Regarding the Oct. 30 editorial “NSA spying unbounded”:

The National Security Agency’s tapping of German Chancellor Angela Merkel’s cellphone has unquestionably harmed relations between the United States and one of its closest allies. It is not, however, illegal. U.S. law explicitly permits surveillance related to the “conduct of foreign affairs.” This is a feature, not a bug, of our sweeping surveillance laws. Whether the United States should use this authority to spy on friendly countries is a matter of policy, and, as the editorial correctly pointed out, the policy is plainly wrong. But it missed the larger point: The same “foreign affairs” authority that ensnared Ms. Merkel can be used to broadly collect the communications of ordinary people around the world with no ties to terrorism. That is a matter of human rights.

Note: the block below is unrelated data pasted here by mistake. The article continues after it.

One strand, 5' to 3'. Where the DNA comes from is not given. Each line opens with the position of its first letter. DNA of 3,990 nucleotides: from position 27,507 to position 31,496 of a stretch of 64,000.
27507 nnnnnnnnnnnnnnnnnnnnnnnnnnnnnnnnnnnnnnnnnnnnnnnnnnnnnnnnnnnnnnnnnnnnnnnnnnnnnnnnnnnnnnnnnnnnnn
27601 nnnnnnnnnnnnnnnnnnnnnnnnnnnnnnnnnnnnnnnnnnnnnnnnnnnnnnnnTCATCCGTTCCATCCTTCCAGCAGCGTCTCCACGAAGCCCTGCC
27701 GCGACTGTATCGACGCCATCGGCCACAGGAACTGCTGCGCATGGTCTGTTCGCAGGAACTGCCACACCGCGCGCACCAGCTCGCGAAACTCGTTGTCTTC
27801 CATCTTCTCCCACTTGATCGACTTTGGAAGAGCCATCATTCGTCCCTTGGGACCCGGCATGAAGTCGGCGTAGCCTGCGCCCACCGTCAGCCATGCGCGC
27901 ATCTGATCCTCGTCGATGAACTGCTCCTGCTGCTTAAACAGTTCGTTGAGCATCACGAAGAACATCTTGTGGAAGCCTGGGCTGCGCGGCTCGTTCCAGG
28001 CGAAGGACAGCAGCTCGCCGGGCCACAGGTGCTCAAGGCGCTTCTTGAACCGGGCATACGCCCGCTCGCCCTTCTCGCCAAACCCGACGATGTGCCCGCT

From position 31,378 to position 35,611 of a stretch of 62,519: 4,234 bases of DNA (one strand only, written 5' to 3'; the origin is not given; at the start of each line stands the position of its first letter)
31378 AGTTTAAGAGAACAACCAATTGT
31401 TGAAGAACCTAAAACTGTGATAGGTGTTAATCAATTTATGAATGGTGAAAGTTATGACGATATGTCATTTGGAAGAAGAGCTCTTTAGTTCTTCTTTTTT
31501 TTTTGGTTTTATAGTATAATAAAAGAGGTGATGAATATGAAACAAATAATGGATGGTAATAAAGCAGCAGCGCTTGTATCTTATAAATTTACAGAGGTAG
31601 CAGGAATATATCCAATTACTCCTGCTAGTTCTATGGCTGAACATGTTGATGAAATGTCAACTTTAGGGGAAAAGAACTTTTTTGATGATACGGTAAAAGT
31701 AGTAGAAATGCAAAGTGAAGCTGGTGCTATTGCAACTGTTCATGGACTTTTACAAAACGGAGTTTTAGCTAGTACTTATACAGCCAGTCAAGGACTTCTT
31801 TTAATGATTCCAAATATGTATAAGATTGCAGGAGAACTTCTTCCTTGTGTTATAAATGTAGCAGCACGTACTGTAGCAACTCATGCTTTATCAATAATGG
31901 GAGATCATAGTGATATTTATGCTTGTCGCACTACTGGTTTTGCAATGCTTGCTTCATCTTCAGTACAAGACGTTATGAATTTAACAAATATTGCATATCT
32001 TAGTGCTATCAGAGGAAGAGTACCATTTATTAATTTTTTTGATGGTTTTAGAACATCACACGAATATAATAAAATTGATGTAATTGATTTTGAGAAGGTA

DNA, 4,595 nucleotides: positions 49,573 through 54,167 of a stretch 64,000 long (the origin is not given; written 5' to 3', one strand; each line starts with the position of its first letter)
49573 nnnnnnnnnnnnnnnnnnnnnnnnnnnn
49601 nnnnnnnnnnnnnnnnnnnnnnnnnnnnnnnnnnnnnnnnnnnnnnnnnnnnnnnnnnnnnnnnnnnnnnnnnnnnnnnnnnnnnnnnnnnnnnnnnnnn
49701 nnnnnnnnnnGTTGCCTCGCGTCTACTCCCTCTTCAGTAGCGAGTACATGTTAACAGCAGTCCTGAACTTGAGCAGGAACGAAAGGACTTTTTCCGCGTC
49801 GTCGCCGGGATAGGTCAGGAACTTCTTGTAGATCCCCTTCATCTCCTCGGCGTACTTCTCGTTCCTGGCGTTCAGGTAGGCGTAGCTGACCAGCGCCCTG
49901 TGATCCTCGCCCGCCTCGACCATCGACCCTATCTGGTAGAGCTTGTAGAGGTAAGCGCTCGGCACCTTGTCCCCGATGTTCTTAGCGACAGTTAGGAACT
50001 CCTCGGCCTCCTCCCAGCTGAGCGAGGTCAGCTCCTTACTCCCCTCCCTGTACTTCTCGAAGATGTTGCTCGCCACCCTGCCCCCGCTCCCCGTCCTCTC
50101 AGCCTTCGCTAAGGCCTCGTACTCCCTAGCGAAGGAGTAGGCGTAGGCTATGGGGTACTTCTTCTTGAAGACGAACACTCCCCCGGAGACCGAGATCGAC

The Post’s call to make a sharp distinction between surveillance of world leaders and the NSA’s collection of bulk foreign Internet and phone data falls woefully short. Why should the conversations of Greek citizens organizing a protest against Ms. Merkel’s monetary policies be fair game while Ms. Merkel’s conversations are not? The answer, of course, is that they should not be. Our surveillance laws must be reformed, not just to protect our relationships with allies but also to protect the human rights of everyone.

Leslie Harris, Washington

The writer is president and chief executive of the Center for Democracy & Technology.

So we have an agency of the federal government that cannot set up and run a Web site because it attracts too much traffic [“Sebelius: Blame me for Web site’s flaws,” front page, Oct. 31]. We have another agency that taps into vast torrents of Internet traffic and deftly records, categorizes and stores data with ease [“NSA taps Yahoo, Google links,” front page, Oct. 31]. It seems that expertise and resources are not evenly distributed within the government. Perhaps the National Security Agency could lend some of its cyber-experts and gigantic capacity to the Health and Human Services Department. They’d get that site humming in a heartbeat. 

Richard L. Lobb, Fairfax